The protein removes a protective coat from the virus's genetic material, exposing the viral genome so that it can be copied, and then returns the coat, according to a new study led by scientists at Washington University School of Medicine in St Louis.
The research, in cell cultures, showed that interfering with this process kills the virus. As part of the study, the researchers introduced rogue coat-check attendants into Ebola-infected cells. These rogue attendants carried a short chain of amino acids that forms the part of the protein that removes the coat.

But they lacked the ability to return the coat, disrupting the emergence of newly created viruses from infected cells. Consequently, the virus did not survive.
"This coat-check protein, known as VP35, has a great deal of potential as a new target for Ebola treatments," said senior author Gaya Amarasinghe.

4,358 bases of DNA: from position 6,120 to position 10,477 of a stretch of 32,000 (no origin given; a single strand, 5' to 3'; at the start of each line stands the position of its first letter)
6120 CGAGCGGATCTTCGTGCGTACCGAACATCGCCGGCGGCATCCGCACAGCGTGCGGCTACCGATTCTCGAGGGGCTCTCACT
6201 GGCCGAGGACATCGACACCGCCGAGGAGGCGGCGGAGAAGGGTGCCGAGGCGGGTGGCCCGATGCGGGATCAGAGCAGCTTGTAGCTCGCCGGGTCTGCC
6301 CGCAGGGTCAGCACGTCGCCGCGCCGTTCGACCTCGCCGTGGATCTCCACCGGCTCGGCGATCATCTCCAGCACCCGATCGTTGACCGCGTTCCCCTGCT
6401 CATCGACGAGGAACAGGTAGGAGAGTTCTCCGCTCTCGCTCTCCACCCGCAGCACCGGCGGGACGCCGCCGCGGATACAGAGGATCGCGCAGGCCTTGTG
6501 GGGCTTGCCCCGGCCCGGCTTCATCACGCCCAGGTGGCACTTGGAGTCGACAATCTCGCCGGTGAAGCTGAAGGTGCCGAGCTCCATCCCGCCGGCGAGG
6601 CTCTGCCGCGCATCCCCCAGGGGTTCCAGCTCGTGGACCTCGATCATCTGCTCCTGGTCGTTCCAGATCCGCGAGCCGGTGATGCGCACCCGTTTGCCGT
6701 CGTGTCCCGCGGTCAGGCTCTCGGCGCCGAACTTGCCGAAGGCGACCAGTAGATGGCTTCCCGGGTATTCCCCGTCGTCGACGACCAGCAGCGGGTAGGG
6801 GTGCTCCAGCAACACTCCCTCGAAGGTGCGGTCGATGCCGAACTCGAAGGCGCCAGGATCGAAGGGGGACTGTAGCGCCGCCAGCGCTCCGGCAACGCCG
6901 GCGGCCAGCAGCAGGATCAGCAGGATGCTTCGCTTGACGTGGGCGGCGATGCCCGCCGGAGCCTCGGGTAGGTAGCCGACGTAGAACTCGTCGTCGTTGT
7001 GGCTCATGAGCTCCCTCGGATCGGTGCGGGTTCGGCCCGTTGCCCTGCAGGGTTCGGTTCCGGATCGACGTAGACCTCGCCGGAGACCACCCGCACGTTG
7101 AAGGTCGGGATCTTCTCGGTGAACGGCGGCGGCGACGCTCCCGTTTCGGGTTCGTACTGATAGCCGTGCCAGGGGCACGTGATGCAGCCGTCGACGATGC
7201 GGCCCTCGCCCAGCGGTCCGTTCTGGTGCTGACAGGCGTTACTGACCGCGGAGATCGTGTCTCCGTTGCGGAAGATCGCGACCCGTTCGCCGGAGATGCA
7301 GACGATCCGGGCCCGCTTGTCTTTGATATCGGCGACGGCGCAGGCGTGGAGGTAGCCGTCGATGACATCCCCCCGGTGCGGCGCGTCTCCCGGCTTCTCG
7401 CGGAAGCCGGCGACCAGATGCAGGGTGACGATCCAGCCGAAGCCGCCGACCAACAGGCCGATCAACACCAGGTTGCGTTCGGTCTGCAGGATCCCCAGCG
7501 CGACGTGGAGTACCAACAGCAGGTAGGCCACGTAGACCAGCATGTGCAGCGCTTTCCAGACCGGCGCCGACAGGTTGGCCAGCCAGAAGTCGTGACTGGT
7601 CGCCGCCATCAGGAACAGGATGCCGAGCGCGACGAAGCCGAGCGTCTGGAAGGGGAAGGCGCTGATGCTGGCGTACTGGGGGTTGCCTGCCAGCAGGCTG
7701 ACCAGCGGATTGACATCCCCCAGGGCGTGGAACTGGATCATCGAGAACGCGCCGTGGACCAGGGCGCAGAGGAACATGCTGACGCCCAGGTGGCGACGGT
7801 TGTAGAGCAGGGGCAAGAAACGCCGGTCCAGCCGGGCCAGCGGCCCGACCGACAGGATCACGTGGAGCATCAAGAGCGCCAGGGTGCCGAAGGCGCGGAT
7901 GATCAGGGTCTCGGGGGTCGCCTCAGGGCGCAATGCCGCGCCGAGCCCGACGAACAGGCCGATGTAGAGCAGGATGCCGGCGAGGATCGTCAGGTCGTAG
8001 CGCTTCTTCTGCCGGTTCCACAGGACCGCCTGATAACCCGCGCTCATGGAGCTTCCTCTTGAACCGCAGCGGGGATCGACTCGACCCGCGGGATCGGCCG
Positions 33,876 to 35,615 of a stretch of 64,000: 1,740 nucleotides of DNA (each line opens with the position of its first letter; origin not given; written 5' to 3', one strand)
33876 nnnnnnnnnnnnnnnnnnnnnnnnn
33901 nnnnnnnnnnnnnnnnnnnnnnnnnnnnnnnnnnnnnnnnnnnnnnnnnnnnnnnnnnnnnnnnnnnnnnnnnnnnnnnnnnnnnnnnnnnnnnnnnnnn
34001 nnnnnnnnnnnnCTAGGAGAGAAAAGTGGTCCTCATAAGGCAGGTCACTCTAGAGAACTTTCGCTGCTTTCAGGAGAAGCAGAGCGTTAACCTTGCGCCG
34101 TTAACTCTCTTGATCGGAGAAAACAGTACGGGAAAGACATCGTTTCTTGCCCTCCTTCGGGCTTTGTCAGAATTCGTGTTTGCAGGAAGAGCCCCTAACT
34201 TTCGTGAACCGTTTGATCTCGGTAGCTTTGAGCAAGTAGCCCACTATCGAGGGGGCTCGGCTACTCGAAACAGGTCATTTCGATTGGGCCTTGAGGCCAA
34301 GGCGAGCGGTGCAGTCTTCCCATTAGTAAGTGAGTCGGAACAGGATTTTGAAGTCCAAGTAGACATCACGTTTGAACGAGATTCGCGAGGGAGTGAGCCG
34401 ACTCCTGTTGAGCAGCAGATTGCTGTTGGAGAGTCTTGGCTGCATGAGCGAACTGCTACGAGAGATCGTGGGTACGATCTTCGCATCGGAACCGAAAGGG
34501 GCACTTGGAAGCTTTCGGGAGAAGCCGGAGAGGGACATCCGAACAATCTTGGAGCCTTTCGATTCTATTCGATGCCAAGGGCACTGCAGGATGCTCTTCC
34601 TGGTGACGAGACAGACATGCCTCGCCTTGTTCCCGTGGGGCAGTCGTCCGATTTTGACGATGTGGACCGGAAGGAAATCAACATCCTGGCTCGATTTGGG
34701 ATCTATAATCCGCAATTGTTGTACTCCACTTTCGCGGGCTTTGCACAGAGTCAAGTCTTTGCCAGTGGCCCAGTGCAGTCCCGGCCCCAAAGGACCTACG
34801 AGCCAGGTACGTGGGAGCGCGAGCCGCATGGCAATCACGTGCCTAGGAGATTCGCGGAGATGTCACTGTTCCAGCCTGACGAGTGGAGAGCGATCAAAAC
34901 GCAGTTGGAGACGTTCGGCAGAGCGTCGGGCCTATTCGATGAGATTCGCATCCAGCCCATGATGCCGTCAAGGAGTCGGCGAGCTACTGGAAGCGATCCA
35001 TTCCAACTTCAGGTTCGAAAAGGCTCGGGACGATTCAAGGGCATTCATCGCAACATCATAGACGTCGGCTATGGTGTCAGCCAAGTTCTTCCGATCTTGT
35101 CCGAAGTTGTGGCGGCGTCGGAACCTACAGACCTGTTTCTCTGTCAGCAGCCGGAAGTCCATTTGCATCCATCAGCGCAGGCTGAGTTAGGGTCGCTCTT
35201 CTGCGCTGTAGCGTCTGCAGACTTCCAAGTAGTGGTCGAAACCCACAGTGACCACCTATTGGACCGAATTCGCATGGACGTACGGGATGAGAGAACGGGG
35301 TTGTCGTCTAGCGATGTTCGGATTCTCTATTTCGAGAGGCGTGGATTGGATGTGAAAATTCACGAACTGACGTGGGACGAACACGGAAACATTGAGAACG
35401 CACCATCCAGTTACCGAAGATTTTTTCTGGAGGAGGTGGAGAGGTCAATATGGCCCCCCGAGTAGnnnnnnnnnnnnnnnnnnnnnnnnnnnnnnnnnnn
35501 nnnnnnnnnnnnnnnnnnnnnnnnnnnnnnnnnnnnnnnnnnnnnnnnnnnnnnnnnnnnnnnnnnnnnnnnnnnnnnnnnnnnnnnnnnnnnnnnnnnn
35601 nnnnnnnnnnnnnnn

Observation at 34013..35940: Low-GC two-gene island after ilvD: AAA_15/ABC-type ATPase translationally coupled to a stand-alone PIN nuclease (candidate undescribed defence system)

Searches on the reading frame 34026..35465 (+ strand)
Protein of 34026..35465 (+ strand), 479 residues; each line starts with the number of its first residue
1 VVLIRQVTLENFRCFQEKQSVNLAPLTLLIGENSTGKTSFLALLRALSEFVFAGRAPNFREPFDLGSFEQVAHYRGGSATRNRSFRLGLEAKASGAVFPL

"If we can block this process, we can stop Ebola infection by blocking viral replication," said Amarasinghe.    The Ebola outbreak that began last year in West Africa has infected nearly 25,000 people and killed more than 10,000, according to the Centres for Disease Control and Prevention.
Amarasinghe, first author Daisy Leung and colleagues have spent the past seven years studying the role of VP35, a viral protein involved in the replication process.
The researchers showed that VP35 binds to the virus's nucleoprotein - which forms part of the protective coat worn by the virus' RNA. They found that this binding removes the nucleoprotein from the viral RNA prior to replication.

And while the viral RNA is being copied, VP35 keeps newly synthesised nucleoproteins from attaching to other RNA in the host cell.
New copies of the virus require new protein coats. So VP35 also ensures that new nucleoproteins - made by the host cell's protein-making machinery - bind only to Ebola RNA, allowing the virus to complete replicating.

Disabling or disrupting VP35 could stop the virus in its tracks, according to Amarasinghe. The study appears in the journal Cell Reports.

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